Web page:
For example, Daniel now shares my love of Star Wars. He will often either play Lego Star Wars on the Wii, or will watch Star Wars on blu ray. His Gran doesn’t even try to hide her contempt for it. She has told Daniel several times that if he watches it, she will leave. She thinks he doesn’t talk to us I assume, but he does. Then when we ask why it was said, it will be denied. Daniel is a liar it seems. But what a cruel thing to say to any child. But an ASD child who takes everything literally? He was terrified by the thought. Now, he sees right through it, but that doesn’t stop it. Then there’s the constant goading him into doing something bad – simply for the opportunity to rip into him for bad behaviour. Things like knitting will almost be deliberately be left out, knowing he won’t be able to resist. When he picks up a ball of wool, or knitting needle, all hell breaks loose.
Occasionally we’ve left the living room, but have waited in the hall to hear what is said. The bullying can start instantly, and we’ve just got to go back in to put a stop to it. But what damage is being done from it all? Its being done to a boy who has fragile self confidence. He’s a boy who thinks he’s a bad person. I can almost hear it being said. We’re convinced its not coming from school. He and his closest bud are inseparable, and he would have said something. No, its coming from home. Yes, Matthew (his brother) can be nasty to him, but he and Daniel are actually closer together than ever. Matthew even threatened to attack a tree Daniel had hurt himself on because “I won’t let it hurt my brother.” Daniel gives as good as he gets with Matthew. But its the bullying from a person who should be supporting him that’s doing the damage. All from a refusal to try and make any life here. Refusing to do so has ended where we knew it would. Now we know we can’t even consider leaving Daniel alone with his gran for even a few minutes.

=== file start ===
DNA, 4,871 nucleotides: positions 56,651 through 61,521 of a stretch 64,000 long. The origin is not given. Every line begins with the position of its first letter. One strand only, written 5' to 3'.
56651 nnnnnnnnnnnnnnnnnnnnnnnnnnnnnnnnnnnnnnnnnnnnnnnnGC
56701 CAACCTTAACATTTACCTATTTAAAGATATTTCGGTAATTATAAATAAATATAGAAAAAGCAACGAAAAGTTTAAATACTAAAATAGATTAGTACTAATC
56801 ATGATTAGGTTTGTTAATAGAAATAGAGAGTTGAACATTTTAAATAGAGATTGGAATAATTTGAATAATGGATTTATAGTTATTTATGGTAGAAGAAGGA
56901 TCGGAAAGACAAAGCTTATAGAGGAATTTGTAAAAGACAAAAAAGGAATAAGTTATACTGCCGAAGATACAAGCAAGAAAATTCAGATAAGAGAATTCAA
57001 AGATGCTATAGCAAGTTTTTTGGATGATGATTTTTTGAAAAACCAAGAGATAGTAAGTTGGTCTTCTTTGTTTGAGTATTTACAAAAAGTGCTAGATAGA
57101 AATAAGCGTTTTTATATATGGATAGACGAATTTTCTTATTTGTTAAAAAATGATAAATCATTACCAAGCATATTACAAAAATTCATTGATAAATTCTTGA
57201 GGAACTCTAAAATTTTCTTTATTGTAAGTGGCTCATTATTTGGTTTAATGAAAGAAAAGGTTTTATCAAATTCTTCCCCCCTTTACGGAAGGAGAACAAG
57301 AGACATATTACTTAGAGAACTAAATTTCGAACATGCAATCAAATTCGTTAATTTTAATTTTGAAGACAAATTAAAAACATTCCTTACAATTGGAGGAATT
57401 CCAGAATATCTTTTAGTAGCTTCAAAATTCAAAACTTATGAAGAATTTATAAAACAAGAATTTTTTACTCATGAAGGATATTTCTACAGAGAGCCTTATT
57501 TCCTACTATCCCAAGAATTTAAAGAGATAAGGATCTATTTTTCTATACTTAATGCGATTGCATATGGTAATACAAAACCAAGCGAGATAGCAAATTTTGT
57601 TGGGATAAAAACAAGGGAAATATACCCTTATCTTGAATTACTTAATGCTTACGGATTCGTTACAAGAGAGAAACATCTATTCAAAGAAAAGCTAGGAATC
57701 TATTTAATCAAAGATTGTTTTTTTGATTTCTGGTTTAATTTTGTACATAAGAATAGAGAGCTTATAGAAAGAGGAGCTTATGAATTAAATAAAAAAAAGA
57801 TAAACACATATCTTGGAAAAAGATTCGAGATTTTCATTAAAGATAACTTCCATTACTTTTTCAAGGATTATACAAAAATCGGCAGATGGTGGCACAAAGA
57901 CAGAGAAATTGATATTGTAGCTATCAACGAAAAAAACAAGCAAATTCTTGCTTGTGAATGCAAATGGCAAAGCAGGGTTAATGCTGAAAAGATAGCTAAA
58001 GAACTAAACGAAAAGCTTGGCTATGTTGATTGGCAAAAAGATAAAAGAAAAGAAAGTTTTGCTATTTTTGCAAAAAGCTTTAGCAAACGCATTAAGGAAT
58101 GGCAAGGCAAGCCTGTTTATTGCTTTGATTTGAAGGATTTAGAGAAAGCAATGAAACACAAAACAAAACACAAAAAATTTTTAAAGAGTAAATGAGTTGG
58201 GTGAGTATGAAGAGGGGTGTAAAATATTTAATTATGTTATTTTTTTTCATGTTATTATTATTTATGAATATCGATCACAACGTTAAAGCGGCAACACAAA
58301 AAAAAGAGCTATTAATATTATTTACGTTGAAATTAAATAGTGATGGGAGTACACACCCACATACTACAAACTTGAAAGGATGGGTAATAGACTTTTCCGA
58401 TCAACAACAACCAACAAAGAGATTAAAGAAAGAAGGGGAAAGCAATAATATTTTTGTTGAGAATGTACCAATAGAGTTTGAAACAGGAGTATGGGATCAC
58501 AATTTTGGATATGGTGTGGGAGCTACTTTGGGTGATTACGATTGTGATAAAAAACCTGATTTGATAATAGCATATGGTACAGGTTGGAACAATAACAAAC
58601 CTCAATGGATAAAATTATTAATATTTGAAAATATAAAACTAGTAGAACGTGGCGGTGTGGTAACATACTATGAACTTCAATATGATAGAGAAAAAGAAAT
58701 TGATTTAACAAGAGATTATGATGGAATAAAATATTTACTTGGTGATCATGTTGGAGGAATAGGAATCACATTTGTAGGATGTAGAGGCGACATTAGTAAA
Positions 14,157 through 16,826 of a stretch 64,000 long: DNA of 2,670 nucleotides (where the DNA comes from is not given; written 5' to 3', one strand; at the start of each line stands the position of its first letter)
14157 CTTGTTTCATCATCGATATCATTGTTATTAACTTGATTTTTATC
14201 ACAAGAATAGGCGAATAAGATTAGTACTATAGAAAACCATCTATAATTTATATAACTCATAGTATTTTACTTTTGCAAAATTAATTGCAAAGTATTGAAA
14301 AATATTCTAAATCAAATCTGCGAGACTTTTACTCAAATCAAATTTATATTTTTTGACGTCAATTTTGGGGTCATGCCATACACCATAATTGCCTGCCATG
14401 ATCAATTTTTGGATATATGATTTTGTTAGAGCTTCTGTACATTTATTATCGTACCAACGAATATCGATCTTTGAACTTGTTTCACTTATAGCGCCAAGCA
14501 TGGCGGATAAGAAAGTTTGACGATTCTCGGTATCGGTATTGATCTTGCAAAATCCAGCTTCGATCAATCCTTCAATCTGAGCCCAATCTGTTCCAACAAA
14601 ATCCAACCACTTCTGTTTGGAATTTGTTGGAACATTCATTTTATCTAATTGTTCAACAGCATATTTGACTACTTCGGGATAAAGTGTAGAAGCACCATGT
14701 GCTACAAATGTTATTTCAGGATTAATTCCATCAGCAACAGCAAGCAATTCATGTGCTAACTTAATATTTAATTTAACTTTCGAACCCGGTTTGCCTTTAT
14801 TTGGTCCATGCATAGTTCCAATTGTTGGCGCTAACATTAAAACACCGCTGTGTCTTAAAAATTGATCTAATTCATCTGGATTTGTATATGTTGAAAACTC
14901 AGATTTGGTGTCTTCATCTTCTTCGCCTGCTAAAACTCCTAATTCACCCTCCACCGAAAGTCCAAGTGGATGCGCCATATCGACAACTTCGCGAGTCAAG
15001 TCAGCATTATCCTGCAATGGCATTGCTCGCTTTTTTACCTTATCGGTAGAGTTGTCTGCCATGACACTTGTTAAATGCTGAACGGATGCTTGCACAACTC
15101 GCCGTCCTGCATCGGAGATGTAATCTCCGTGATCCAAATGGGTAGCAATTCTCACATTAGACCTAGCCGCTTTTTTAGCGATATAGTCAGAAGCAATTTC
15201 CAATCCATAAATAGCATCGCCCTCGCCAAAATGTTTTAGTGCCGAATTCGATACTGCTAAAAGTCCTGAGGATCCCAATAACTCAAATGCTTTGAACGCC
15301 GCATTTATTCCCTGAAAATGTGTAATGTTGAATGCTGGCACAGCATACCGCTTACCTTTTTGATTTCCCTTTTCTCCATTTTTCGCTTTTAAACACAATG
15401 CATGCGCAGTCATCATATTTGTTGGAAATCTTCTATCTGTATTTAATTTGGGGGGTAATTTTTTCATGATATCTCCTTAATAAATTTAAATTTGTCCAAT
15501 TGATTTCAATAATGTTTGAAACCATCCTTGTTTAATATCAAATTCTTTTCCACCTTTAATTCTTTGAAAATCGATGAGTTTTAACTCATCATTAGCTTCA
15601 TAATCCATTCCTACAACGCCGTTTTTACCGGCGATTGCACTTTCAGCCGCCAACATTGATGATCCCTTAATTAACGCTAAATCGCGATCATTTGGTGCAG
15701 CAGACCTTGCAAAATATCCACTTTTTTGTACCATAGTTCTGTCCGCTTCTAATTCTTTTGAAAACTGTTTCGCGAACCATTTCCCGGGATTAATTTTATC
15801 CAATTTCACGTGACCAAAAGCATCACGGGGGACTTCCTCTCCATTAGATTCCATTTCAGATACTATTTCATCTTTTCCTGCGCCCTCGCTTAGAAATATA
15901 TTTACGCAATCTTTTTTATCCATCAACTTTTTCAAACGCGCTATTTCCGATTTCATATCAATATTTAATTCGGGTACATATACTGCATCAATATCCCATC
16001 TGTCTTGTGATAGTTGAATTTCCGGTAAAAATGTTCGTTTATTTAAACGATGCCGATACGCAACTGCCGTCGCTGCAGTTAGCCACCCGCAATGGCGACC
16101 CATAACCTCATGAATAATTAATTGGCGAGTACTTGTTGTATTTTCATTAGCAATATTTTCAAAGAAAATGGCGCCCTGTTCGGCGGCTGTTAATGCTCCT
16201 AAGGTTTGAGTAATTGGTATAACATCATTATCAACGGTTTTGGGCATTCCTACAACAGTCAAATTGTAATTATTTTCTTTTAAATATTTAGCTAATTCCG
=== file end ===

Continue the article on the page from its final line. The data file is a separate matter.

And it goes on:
I have to say that my mum isn’t much more helpful. She is heavily involved with her church, to the point where pointless meetings there take priority over her grandchildren. Countless times when she has come over (and that’s been single figures this year) when the boys have asked her to stay for tea, she has made excuses – “I’ve got a meeting” “Someone is visiting tomorrow, and I have to clean” etc, etc. Visits over there are an afternoon of watching a DVD the boys take with them. Not even paper and crayons are there for them to play with. Its not how grandparents should be. That must also affect Daniel. He’s a boy who craves affection. He gets precious little from his grandparents (sadly for him, both grandads died before the boys were born.)
Daniel is in a difficult place at the moment, and he needs love and affection to see him through it. The senseless and thoughtless bullying, and inattention he’s getting from his grannies is damaging, to the point where leaving Daniel with them is inconceivable. He’s too young to hate himself, and Jane, Matthew and I will rally round him to remind him what a lovely, kind, wonderful little boy he is.